Obviously, I find her review somewhat naive: as I said in my quibble about Siskind’s article, if women had learned to play the corporate (and academic and political) game to our advantage we would have done much better over the last 35 years. And Allen herself concedes (emphasis hers):

But the general principles were actually sort of useful, I'm somewhat surprised to admit. Her frank assessment of how much of business is based on military and sports models is quite accurate, even in today's "horizontally-structured" small companies. Just because you don't have a direct chain of command and a drill-sergeant-like boss doesn't mean the basic principles have been totally abandoned. (In fact, assuming that they have been would probably be a big mistake).

I admit that I had a somewhat hazy concept of how executives advance, and now that I've tried to spot some of the patterns in my own company-- I was shocked to see that some of the principles apply. Not all, but some. I also learned a few things about salary negotiation and general professional behavior that help one to be fairly compensated in the world of work (an area where women persistently get the short end of the stick, partly because they don't know how these things work).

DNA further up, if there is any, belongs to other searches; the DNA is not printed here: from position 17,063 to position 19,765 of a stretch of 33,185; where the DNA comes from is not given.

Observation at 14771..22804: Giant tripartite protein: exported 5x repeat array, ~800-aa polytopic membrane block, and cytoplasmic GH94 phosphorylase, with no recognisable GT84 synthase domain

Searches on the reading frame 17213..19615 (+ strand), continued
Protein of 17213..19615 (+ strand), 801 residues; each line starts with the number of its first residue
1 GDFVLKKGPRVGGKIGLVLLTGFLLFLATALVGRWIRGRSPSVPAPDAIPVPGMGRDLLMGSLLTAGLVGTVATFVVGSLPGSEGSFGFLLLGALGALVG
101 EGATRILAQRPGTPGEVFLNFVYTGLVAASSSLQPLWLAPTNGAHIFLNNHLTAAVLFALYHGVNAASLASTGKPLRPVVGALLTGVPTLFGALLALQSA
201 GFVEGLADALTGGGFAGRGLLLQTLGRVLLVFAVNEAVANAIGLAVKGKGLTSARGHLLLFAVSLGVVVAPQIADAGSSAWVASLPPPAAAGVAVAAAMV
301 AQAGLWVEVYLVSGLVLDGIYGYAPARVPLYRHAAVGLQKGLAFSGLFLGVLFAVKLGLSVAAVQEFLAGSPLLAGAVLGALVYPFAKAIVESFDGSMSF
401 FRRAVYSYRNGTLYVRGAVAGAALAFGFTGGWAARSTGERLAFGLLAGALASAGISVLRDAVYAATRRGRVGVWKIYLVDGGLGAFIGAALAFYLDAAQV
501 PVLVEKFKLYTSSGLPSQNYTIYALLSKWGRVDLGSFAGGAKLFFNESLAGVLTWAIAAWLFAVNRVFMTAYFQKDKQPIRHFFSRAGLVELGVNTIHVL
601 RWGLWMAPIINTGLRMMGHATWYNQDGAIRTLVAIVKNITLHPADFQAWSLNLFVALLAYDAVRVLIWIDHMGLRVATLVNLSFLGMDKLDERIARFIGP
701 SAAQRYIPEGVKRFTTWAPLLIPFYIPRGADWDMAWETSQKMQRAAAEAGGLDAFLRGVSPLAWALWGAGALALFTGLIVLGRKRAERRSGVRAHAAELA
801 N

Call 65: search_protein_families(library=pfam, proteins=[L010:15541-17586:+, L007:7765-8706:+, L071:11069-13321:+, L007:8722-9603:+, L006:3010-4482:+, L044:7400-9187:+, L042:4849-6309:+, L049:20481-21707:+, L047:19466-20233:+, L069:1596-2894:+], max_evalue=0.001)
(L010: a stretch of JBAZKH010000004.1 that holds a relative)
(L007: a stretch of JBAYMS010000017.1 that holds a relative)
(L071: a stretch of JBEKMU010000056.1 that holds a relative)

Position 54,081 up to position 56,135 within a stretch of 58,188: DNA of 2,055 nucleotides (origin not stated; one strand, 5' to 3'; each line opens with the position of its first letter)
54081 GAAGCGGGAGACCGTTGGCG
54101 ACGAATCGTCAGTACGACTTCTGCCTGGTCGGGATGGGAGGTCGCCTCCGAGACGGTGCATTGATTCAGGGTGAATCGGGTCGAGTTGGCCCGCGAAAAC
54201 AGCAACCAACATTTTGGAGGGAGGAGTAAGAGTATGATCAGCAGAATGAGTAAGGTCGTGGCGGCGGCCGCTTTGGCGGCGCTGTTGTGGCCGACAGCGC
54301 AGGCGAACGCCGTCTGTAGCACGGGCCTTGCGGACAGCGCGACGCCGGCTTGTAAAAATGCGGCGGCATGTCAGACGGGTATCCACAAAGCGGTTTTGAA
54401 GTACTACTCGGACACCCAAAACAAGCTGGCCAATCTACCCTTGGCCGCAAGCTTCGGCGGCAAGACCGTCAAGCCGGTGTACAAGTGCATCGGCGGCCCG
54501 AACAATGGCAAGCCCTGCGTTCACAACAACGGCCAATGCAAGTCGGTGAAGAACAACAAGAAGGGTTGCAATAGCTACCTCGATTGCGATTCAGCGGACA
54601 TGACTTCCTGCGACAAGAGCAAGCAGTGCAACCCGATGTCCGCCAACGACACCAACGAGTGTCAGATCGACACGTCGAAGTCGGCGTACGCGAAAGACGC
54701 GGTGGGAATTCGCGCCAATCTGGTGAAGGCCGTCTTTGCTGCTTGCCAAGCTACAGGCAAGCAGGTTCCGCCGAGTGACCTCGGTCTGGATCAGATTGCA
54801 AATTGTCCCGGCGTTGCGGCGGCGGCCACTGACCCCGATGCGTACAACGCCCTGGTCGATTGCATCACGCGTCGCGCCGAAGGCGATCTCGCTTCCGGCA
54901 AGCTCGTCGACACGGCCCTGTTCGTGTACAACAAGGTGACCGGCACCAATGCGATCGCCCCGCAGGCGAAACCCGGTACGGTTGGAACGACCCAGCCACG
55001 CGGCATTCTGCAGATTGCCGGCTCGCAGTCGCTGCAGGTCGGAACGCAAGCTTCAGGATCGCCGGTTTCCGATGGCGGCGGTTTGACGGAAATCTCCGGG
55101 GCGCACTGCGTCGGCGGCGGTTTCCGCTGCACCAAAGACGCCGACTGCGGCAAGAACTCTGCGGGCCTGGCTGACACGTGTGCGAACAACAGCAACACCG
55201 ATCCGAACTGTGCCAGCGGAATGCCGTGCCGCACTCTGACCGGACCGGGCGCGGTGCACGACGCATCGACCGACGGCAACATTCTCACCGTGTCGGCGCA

No women often don’t know - or don’t understand - how these things work which is probably part of the reason - although not the whole reason - women do in fact make less than men and hold only 16% of leadership positions.

What led me from her review to this post, however, was the phrase “obnoxious executive world”. At first I assumed she was referring to continuing grossly sexist behavior but in fact Allen says later in her review:

(Aside: one chapter was out-of-date, but not hilariously so. That is the one on sexual relations in the workplace-- you know, butt-grabbing and tasteless jokes. If the world was really like what Harragan describes in 1977, I have newfound respect for 2nd wave feminists who wanted to kill all men).

So I was left somewhat perplexed by what is so “obnoxious” about the executive world. Then TigerHawk put up a (ridiculous) video of Dr. Helen Smith interviewing Dr. Richard Driscoll about the role of fathers and said:

If you've watched the interview, I would respectfully suggest that Drs. Smith and Driscoll do not mention one of the big sources of female rage, the continuing preponderance in the workplace of men, male values (such as they are) and male behavioral impulses. That anger needs to come out, and the male partner is the most probable recipient. Inside more than a few marriages, therefore, husbands and therefore fathers take some of the blame for the suppressed frustrations of the day job, perhaps just because they are also men. That transference is as sexist, or more so, than the underlying outrage, but there is no corporate compliance program to deal with it.